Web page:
By BOB URBAN

rurban@tnonline.com

You have to go back some time, but a lot of pre-baby boomers who live in Tamaqua will remember The Rev. Milton Detterline, who recently passed away on April 6 at the age of 80.

He was a great guy funny, articulate, personable. As pastor of St. John United Church of Christ for eight years, from 1961 to 1969, the best way you could describe "Rev. Milt" was that he made religion fun.

A prolific writer, it was only natural that Detterline was attracted to the old Tamaqua Courier, the paper where I was serving my apprenticeship as a sports and cub reporter. We became friends. I looked forward to his frequent visits to the newsroom.

When I moved to Pottstown it wasn't that much longer when Rev. Milt moved to that area also, to the tiny St. Peter's Village in Chester County where he became pastor of St. Peter United Church of Christ, Knauertown. He came to St. Peter's on a temporary assignment, and became so enamored with the place that he never left.

Milt was much more than a pastor. He was an author, poet and philosopher. But what I remember most about him was how he always cheered up a newsroom when he visited. The man was constantly upbeat. And he was interesting. How many other clergymen do you know who loved mountain climbing?

He also took on the assignment of being a cruise ship cleric so he had an opportunity to travel.

And travel he did. He traveled throughout the world on personal adventures, according to his obituary, as well as leading guided tours in 62 countries in five continents.

It has been many years since I last saw or spoke with Rev. Milt. But I never forgot him. He was one of most interesting and entertaining characters that I have met in this profession.

He's going to be missed by the many people he touched in his 80 years.

We know George Hydock is proud. And so should the rest of the residents of the tiny village of Brockton.

In a few weeks, on May 15, the community is going to house a new, $300,000 fire truck. The funding came from grants and fundraisers. This is a great tribute to a small community.

Aside to my friend and loyal reader, Mike Terry. Thanks for always remembering "the lad's" birthday. You never forget.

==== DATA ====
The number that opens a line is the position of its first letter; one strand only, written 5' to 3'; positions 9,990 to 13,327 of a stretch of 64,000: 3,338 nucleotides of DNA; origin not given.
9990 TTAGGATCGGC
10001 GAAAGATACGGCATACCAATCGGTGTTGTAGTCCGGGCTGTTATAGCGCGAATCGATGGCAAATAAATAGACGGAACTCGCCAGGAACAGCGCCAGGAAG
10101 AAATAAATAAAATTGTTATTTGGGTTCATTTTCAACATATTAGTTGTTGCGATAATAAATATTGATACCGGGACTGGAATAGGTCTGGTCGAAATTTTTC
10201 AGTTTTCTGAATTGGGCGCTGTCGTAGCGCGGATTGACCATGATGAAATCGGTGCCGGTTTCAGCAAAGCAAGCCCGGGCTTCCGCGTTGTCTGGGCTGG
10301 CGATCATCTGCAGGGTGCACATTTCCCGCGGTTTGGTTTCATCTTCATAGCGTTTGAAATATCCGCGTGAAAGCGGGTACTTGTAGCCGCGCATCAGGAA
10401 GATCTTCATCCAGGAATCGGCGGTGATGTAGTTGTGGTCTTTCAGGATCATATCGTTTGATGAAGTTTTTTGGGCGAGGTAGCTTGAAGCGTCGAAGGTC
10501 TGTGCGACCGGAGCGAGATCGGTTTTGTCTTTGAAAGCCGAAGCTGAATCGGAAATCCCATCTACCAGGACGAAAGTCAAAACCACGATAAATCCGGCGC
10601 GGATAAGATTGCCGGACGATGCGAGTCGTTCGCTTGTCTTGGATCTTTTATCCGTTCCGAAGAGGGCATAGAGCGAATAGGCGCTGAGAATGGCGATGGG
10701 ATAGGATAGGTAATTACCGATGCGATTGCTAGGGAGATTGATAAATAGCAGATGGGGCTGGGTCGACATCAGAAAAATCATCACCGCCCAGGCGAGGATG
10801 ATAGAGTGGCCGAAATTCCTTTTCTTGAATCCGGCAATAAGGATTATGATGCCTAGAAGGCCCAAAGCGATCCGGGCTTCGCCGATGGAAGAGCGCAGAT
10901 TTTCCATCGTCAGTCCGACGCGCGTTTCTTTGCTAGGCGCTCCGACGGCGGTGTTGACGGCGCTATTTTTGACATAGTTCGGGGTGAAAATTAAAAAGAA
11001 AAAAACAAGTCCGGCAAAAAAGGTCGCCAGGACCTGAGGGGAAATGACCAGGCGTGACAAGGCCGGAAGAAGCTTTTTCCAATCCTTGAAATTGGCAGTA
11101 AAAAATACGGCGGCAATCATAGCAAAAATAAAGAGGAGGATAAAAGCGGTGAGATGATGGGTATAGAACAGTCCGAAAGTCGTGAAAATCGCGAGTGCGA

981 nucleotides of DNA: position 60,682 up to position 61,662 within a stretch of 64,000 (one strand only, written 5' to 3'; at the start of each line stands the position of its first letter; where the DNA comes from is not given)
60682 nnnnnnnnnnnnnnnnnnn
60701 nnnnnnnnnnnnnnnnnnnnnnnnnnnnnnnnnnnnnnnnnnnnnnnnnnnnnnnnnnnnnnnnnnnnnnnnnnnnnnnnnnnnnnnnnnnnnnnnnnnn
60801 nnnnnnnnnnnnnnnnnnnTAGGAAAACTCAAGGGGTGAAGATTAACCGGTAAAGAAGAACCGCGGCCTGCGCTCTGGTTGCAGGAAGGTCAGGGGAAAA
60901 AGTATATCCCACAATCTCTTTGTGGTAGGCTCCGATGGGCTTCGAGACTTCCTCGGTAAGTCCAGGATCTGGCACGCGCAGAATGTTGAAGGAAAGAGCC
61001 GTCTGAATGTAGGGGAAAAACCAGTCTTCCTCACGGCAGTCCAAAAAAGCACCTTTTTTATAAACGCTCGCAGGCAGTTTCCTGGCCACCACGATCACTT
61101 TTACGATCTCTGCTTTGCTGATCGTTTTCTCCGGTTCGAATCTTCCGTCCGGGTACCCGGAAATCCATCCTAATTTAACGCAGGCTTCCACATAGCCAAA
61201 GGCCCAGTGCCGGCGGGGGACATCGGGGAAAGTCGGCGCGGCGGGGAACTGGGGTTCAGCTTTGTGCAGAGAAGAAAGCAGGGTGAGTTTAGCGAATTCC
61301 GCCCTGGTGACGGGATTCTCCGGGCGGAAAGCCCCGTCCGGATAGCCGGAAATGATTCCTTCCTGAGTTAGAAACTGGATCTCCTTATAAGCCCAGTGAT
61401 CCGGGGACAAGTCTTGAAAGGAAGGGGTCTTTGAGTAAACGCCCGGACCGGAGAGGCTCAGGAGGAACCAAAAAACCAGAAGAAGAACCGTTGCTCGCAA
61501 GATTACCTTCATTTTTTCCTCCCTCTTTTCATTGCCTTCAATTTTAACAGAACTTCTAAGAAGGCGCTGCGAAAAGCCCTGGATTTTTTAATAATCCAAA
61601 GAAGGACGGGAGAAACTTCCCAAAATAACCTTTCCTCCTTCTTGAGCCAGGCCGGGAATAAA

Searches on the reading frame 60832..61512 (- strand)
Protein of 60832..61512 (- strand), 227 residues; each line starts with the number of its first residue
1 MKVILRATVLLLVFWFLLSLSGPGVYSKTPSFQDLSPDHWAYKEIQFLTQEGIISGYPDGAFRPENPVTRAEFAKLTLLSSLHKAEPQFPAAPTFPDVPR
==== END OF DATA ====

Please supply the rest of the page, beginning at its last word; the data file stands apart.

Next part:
Here's hoping you're hitting the little white ball straighter and farther this year than you ever have.

This column would be nothing without readers responses. There never seems to be a shortage of quizzes or lists. The following list is named "Puns for Educated Minds".

Hope you have some fun figuring them out.

1. The roundest knight at King Arthur's round table was Sir Cumference. He acquired his size from too much pi.

2. I thought I saw an eye doctor on an Alaskan island, but it turned out to be an optical Aleutian.

3. She was only a whiskey maker, but he loved her still.

4. A rubber band pistol was confiscated from algebra class, because it was a weapon of math disruption.

5. No matter how much you push the envelope, it'll still be stationery.

6. A dog gave birth to puppies near the road and was cited for littering.

7. A grenade thrown into a kitchen in France would result in Linoleum Blownapart.

8. Two silk worms had a race. They ended up in a tie.

9. A hole has been found in the nudist camp wall. The police are looking into it.

10. Time flies like an arrow. Fruit flies like a banana.

11. Atheism is a non-prophet organization.

12. Two hats were hanging on a hat rack in the hallway. One hat said to the other: 'You stay here; I'll go on a head.'

13. I wondered why the baseball kept getting bigger. Then it hit me.

14. A sign on the lawn at a drug rehab center said: 'Keep off the Grass.'

15. The short fortune-teller who escaped from prison was a small medium at large.

16. The man who survived mustard gas and pepper spray is now a seasoned veteran.

17. A backward poet writes inverse.

18. In a democracy it's your vote that counts. In feudalism it's your count that votes.

19. When cannibals ate a missionary, they got a taste of religion.

20. If you jumped off the bridge in Paris, you'd be in Seine.